2. If the Switzerland and Norway are fine outside of the EU, so can the UK! – This is one of those transparent cases of a generalization from the particular fallacy, where the error is in assuming that if something is true of one unit (in this case Switzerland or Norway), it is true for all units separately (including the UK). As a form of selection bias, it tends to emphasise cases that support one’s claim. A similar argument would emphasise the fact that Portugal and Spain are struggling in the Euro-zone while omitting the fact that Germany and Austria have been doing very well. It also ignores the fact that in the past, the wealth of EU members was used to illustrate the benefits of membership. Indeed it was very much on the back of this narrative that the UK joined in the 1970s, arguing then that EFTA was not enough. Incidentally the argument was as wrong then as its opposite is now… The cause of UK stagnation was that it did not have to catch up as much as the rest of continental Europe and that it had a very rigid labour market.  In relation to this argument, it is sufficient to show that the UK is not similar to Norway or to Switzerland as far as its exports are concerned. Trade- UK, Nor and CH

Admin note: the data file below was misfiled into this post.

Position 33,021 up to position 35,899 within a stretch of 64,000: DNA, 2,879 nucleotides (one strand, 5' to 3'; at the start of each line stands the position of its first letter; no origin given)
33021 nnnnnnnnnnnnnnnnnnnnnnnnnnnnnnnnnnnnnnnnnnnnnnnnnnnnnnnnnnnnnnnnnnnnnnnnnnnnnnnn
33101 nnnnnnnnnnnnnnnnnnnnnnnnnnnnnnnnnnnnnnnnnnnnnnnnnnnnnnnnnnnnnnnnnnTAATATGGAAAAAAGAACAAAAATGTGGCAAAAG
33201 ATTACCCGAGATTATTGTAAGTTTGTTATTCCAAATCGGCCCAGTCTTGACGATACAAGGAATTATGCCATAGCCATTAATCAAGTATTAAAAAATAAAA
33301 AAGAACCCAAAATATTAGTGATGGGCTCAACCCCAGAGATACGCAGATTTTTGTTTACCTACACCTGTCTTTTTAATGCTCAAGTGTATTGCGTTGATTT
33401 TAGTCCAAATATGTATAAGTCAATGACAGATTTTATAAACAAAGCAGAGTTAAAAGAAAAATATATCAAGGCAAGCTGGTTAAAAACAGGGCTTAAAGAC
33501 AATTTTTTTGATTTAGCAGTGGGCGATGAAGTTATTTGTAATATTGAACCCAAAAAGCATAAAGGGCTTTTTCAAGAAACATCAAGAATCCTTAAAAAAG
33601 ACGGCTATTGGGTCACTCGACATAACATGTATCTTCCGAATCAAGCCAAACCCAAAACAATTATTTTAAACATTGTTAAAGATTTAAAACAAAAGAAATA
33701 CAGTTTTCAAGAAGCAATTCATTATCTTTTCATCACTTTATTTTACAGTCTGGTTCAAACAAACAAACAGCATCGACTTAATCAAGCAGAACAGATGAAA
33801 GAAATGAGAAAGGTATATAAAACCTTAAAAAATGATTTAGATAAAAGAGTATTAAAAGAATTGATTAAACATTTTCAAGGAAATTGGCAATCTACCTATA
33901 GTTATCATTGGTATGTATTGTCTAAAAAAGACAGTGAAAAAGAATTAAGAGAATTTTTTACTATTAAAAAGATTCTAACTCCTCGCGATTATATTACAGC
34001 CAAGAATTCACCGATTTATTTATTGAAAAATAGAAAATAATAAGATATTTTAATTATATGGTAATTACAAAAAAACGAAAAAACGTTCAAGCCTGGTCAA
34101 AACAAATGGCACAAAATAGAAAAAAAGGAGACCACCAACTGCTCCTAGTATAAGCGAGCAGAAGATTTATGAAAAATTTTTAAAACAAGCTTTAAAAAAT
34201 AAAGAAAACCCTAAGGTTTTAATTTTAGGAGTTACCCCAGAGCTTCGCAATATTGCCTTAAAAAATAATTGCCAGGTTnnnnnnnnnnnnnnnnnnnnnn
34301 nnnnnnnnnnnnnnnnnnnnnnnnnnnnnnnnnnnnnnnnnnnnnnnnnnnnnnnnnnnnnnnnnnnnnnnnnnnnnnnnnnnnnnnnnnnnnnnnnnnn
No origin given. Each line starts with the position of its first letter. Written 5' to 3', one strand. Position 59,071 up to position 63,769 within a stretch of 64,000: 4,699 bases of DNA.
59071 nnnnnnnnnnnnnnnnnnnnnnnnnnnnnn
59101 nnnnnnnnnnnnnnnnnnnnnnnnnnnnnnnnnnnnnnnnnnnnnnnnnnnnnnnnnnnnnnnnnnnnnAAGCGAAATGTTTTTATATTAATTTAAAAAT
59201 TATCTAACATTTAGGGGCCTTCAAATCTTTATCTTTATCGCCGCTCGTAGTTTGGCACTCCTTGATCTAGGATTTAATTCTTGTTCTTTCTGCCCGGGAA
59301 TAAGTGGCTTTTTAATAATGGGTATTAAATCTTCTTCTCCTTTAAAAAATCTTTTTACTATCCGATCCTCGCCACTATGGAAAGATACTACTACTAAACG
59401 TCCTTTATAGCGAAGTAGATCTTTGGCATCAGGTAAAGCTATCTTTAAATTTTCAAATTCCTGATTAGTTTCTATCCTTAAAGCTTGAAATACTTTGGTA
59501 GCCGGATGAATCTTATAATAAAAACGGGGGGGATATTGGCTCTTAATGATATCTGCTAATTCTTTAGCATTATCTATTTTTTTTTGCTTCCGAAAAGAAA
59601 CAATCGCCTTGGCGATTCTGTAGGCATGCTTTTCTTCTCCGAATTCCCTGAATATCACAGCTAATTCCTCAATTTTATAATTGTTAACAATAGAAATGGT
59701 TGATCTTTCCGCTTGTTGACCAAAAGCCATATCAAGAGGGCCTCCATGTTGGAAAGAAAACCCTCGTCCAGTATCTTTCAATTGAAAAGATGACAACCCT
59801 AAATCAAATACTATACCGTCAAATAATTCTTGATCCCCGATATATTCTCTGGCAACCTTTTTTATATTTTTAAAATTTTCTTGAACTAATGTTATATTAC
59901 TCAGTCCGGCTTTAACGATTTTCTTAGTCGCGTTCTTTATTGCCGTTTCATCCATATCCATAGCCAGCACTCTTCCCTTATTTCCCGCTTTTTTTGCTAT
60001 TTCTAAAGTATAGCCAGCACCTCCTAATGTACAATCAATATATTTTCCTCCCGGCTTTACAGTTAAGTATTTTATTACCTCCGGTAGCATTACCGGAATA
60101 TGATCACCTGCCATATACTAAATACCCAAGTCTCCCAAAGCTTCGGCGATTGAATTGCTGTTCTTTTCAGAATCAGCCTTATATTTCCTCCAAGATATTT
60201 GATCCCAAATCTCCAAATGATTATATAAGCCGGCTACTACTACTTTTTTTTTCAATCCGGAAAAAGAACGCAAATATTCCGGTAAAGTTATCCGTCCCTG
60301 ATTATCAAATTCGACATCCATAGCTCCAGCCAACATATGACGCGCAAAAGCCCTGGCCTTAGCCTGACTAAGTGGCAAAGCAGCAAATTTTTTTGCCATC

3. Then,  there’s the trade argument. This adds a certain imperial flavour to the previous fallacy, in stating that Europe is stagnant and that the UK must therefore diversify its trade partners. If you want to talk about trade I would seriously advise readers to make up their mind on their own, but to start by reading Krugman and Obsfelt’s manual on international economics, which surveys the field pretty well. Now, I know my economics, and while trade can be quite complicated there is an overarching fact upon which most variations are built: the gravity model of trade. Quickly put, this model states that in the absence of severe and unusual geopolitical conflict and barriers geographical neighbours will always trade more. This means that trade is naturally biased towards geographical proximity. As a result the UK is inextricably tied to its neighbouring continent, ailing though it may be. In the past, its extension to the rest of the world was built on an exploitative colonial relationship that the UK cannot presume to replicate and that therefore makes such nostalgia useless if not dangerous. Surely, the UK will come to trade more with emerging markets, but not enough to compensate for European commerce.UK CA Balance ONS 2012Q2 BoP Bulletin